How rules are triggered. How does the tool support rule management from a processing perspective? In complex event processing there needs to be a way to manage when rules are executed. This becomes important when a collection of rules must be executed only on receipt of all the data required. This particular perspective is framed by how the solution has been architected. In general, there is a desire to reduce the input / output activity with the data source(s) if that activity does not produce an actionable result.

Sourcing the input. What functions are native to the BRE that provides access to data? Are there connectors to all the major databases; unstructured sources; web sites (open source); file systems? This is perhaps less of an issue than it used to be as the notion of data virtualization has evolved and tools are available to easily format data for delivery to the BRE/

Interfaces. What interface capabilities exist to all of the BRE components? Does the BRE have well published API’s that expose the functions required to effectively integrate the tool into the overall workflow. The ability to reach into the system to expose information of interest is critical. This is most important from an operational perspective. In the management of complex event processing rules, the ability to look into the system and create a simplified view of what can be an overwhelming level of data is critical.

See also:

  • December Informs magazine article on analysis of imagery and “Presecriptive Analytics” This frames the discussion on the combination of capabilities that needs to exist in a decision support capability for complex and adaptive problems; a rules based approach is one f the capabilities.
  • Semantic Reasoning
  • Complex Event Processing

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2 Responses to “Business Rules Engines & “Prescriptive Analytics””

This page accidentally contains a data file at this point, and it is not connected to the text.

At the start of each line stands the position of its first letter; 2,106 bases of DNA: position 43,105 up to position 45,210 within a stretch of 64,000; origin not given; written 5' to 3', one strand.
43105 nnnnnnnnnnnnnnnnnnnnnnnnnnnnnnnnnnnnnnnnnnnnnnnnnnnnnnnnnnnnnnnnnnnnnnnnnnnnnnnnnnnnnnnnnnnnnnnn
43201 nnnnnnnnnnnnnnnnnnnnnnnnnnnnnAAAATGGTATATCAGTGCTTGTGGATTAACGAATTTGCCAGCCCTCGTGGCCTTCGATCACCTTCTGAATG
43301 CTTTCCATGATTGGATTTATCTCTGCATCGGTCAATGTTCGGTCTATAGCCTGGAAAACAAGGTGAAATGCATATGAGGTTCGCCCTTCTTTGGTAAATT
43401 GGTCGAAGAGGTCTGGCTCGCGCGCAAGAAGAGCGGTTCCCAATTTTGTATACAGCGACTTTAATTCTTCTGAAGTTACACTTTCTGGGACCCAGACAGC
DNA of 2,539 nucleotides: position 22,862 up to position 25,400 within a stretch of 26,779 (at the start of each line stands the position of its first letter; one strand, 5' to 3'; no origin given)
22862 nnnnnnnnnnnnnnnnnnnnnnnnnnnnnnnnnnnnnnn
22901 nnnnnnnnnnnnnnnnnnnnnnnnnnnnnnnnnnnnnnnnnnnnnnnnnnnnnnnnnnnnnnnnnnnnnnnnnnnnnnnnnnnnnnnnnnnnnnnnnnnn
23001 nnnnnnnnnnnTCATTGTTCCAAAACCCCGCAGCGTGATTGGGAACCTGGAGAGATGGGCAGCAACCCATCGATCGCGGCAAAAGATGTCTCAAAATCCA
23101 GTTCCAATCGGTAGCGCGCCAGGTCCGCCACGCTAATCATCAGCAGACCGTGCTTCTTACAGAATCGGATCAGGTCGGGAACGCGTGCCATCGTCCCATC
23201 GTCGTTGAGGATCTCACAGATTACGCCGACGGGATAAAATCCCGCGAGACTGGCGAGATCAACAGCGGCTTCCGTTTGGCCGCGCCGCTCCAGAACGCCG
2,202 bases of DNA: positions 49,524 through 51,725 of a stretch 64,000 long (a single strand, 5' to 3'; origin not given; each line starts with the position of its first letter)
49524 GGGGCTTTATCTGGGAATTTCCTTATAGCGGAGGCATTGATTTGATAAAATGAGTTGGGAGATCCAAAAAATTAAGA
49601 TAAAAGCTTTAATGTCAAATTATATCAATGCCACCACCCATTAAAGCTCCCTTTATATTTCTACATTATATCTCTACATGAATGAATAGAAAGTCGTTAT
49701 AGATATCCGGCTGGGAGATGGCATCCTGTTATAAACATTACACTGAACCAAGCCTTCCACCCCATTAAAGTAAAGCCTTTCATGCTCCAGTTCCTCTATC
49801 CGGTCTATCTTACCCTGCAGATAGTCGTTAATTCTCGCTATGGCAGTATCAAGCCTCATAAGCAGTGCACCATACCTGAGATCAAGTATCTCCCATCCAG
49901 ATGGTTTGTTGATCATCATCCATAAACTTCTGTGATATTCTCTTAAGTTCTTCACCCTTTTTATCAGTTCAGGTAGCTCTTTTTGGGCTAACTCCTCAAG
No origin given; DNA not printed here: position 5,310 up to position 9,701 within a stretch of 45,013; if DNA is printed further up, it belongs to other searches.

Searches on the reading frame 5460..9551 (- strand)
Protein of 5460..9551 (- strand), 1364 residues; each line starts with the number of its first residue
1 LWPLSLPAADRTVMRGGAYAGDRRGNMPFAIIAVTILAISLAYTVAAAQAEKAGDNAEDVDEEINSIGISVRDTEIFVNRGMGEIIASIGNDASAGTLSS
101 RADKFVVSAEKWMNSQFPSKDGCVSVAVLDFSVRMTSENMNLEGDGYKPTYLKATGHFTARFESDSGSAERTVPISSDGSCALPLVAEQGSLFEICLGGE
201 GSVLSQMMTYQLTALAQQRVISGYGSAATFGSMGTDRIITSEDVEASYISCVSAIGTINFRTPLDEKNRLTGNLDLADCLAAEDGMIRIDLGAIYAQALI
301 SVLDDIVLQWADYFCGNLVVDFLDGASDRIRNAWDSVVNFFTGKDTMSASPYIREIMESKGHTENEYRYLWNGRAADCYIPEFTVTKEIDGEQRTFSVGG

1. Ben Wright January 30, 2013 at 7:08 am #

    If the BRE is constrained to trigger a certain rules package based upon availability of 100% of necessary data, and yet is self sufficient with regard to specific data storage methodologies, then it seems some sort of triggering mechanism must be included. For example, in most structured database implementations the concept of a trigger could satisfy the requirement to reduce unnecessary rule package execution. However if the BRE is agnostic about its data partnerships another triggering methodology must be employed.

    • analyticaltern February 1, 2013 at 5:57 pm #

      You have put your finger on a key challenge. The rules engine is generally the slowest bit of the system. There needs to be a mechanism to ensure that rules that cannot be completed are not presented to the engine. This will also cut down on the disk i/o which is another bottle neck area. We had a table that tracked the arrival of data, and triggered based on the availability of all rules for a a rule – Note NOT the rule package. If you have rules that are running in many rule packages, you want to run the rule as soon as the data is available. in this way, the output of the rule can then be considered as a necessary input for other rules.